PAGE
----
Dance in Review

Court Theatre’s production of Harvey tells the fable of Elwood P. Dowd.

Played wonderfully by Timothy Edward Kane, Dowd is an independently wealthy bachelor whose immense warmth and engaging demeanor earns him friendship readily with everyone. This includes the 6’ 3½” tall white rabbit, Harvey, who for most of the play, only he can see.

Elwood lives on the estate of his late mother, where his sister, Veta Louise (Karen James Wodistch) and young adult niece Myrtle Mae (Sarah Price), have moved from Des Moines, with hopes of climbing the social ladder. But they are thwarted by Elwood’s eccentric behavior – his ongoing conversations with Harvey are off-putting to polite society. They decide to have him committed to a mental institution.

Harvey won a Pulitzer in 1944 for playwright Mary Chase (beating Tennessee Williams the Glass Menagerie, no less), and became a movie with James Stewart in 1950 –  the version of Harvey people know. No one would get these scripts confused; Williams is objectively the better writer. 

Yet Harvey has momentum, and even reaches a moment of power – which is why it is beloved by many.

Chase’s character Elwood P. Dowd reminds us of Tom Hanks in Forrest Gump, someone floating above the fray, dispensing homespun wisdom and soothing the turmoil of those around him. (The play was revived famously with Big Bang Theory’s Jim Parsons in the lead on Broadway five years ago.)

Director Devon de Mayo has maintained the piece in its 1944 time frame, almost a requirement given the script. Artifacts of period mental healthcare like shock therapy, hydrobaths, and a vaguely sadistic undercurrent among the hospital staff are unsettling, and form the basis of much of the humor: As Veta attempts to commit Elwood, she ends up in a cell instead. Upon her escape, she tells of being forcibly stripped and placed in a hot bath by an attendant she describes as a “whoremaster.” I think that was cut from the film.

Chase has also delved into Irish myth with Harvey. The rabbit is a Pooka, in Celtic lore a shapeshifter that could tell the future, and visit outcasts to improve their lives. 

Court Theatre’s production of Harvey goes for the broad humor, and a sort of mad-cap pacing from screwball comedies. And the audience was laughing from the get go, though I was not caught up in the frivolity, at least not right away.   

Timothy Kane as Elwood P. Dowd provides the anchoring performance for all the froth on stage. Kane is a most remarkable comedic actor – hilariously funny in One Man-Two Guvnors at Court Theatre last year.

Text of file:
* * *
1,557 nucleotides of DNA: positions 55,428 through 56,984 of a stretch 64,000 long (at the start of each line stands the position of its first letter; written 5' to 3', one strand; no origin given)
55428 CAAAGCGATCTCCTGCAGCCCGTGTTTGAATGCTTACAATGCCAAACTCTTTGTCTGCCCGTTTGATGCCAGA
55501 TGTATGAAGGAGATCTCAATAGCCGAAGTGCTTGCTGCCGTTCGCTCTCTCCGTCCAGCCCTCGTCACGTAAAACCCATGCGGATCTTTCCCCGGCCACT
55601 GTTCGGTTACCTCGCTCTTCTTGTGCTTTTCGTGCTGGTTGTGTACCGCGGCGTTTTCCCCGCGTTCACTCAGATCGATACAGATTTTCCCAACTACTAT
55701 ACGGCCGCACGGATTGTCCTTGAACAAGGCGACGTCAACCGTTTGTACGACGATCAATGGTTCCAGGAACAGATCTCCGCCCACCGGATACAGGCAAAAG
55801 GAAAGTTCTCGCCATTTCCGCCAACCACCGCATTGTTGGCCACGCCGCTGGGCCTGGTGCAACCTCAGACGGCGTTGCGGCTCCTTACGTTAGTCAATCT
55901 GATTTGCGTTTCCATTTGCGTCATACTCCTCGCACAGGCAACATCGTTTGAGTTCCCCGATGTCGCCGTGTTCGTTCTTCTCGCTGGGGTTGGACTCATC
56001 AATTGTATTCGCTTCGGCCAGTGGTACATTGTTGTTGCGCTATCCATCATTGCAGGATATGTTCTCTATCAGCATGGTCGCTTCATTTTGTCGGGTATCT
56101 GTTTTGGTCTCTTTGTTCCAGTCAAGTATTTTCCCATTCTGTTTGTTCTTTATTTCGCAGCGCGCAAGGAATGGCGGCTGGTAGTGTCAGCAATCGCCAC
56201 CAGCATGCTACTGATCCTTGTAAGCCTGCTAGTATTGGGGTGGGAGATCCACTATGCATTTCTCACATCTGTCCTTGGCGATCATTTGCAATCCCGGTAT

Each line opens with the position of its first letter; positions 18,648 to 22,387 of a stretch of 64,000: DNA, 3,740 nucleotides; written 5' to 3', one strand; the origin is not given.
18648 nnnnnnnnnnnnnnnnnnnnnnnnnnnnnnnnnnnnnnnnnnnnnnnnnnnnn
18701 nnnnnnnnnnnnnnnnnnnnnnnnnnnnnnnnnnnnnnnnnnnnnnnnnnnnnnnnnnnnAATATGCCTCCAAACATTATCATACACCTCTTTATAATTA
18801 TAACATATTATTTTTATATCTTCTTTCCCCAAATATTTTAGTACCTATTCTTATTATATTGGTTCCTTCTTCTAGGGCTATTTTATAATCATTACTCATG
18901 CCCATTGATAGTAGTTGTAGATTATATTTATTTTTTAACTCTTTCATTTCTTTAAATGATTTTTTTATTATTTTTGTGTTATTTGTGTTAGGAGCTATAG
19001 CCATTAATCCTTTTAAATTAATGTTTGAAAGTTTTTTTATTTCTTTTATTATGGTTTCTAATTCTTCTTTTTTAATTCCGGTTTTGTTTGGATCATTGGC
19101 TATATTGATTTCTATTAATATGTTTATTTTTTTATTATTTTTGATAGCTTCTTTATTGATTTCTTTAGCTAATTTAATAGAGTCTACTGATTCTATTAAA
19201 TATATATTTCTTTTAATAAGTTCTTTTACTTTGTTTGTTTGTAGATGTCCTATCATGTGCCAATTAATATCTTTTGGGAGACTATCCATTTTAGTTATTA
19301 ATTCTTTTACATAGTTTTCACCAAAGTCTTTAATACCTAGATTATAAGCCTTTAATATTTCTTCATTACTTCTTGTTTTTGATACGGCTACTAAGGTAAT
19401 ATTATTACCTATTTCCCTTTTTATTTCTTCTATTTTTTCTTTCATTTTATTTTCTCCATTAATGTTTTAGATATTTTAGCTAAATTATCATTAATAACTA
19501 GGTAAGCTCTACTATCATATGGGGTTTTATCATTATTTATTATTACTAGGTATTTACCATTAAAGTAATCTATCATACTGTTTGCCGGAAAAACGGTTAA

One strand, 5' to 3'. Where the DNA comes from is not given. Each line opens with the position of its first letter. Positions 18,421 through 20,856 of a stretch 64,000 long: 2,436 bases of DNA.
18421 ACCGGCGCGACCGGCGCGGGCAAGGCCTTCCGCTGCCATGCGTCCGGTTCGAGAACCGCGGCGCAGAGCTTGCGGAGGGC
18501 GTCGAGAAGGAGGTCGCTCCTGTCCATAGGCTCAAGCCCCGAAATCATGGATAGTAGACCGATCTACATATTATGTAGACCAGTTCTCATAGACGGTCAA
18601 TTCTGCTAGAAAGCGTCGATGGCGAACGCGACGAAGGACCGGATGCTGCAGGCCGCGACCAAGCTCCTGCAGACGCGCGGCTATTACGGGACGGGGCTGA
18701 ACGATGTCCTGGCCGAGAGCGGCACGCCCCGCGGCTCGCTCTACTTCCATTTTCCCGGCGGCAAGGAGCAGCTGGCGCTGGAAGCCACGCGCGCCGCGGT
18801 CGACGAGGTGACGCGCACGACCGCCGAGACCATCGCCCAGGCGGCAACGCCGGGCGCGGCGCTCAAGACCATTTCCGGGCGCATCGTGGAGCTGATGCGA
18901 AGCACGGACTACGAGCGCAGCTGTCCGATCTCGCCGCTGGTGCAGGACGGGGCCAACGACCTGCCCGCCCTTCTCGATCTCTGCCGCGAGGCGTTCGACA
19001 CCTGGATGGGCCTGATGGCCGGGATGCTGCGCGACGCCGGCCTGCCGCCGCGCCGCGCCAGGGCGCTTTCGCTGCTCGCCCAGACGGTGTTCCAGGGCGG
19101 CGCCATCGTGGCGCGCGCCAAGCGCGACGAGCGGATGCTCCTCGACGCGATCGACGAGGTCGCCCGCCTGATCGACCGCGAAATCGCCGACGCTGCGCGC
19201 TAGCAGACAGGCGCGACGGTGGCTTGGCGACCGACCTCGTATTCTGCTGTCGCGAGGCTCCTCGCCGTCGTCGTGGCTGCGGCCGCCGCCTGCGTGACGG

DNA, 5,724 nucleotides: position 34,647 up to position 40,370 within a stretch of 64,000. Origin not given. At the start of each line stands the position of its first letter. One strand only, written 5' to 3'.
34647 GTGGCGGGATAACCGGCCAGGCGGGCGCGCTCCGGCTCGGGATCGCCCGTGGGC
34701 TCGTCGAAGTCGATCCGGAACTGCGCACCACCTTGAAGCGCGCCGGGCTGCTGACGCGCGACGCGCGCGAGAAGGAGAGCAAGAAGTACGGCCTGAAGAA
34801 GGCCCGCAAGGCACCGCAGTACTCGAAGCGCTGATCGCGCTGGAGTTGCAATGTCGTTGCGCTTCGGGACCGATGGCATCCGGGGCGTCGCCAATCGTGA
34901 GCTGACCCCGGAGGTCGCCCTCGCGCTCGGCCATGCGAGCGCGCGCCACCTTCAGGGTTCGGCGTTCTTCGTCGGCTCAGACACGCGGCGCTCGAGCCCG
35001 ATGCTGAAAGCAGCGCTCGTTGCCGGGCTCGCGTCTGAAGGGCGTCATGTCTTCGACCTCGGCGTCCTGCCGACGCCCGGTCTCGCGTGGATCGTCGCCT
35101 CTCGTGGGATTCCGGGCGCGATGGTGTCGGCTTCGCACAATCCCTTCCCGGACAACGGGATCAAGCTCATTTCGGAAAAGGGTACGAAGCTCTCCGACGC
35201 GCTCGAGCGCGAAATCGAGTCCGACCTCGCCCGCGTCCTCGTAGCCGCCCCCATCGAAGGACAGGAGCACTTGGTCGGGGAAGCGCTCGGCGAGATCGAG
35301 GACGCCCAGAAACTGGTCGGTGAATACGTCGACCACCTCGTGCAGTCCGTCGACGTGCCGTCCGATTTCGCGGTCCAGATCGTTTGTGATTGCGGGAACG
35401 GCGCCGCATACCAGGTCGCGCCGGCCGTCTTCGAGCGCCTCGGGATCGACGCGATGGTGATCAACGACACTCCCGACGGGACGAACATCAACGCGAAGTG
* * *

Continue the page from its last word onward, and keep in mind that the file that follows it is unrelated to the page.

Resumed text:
Kane’s Elwood hooks us in a soliloquy on how to live properly, building soon after to the climactic scene that gives the play it’s heft.

Here Kane turns on Elwood’s magic, playing admirably against Amy Carle, who also shines in the scene as cabby E.J. Lofgren. Elwood is about to be treated at the mental institution to end his visions of Harvey, when the cabby appears, angrily demanding the fare be paid before Elwood gets his treatment.

But then the cabby succumbs to Elwood’s charms as he pays her. When Elwood exits to meet his fate and loose his Pooka, the cabby explains to the family that other patients he has driven who are treated also lose their goodness, and become just like regular people – mean spirited and venal. That's why she wanted to be paid first - to get a bigger tip.

This scene is a clincher and saves the play. 

Maybe it is the writing, or perhaps the timing and delivery were a bit off, but it felt as though every character in this production were defining their role independently of each other. The chemistry worked reasonably well between Lyman Anderson, MD, (Erik Hellman) and Ruth Kelly, RN (Jennifer Latimore brought a grace to the role). Woditsch, Price, and A.C. Smith as William Chumley, MD didn’t make me laugh. And it seemed Jacqueline Williams was a too dour for the role of Judge Mara Gaffney - perhaps not a good casting choice.  

Kudos on the set and lighting. Harvey plays through June 11 at Court Theatre in Hyde Park

Published in Theatre in Review

The Chicago premiere of a Tom Stoppard play is one of the most hotly anticipated events of this season. We’re never short for great Stoppard productions in this town, but The Hard Problem was Stoppard’s first new play in nine years when it debuted in 2015, and since Court Theatre’s Charlie Newell can be trusted to mount a strong production, the author is undoubtedly the main draw. Some of his best-known plays, such as the recently produced Travesties and Arcadia, were extremely complicated, sprawling works which required the audience to have a sizable pre-existing knowledge of artistic movements and the interplay between culture and technology, but The Hard Problem, as the title states, zeroes in on a single issue which, depending on which side of it you fall on, might not really seem to be a problem at all. Whether the mind is a function of the brain or has an ethereal quality is not something Stoppard attempts to answer definitively, but the degree to which this play interests you will largely depend on your investment in the debate.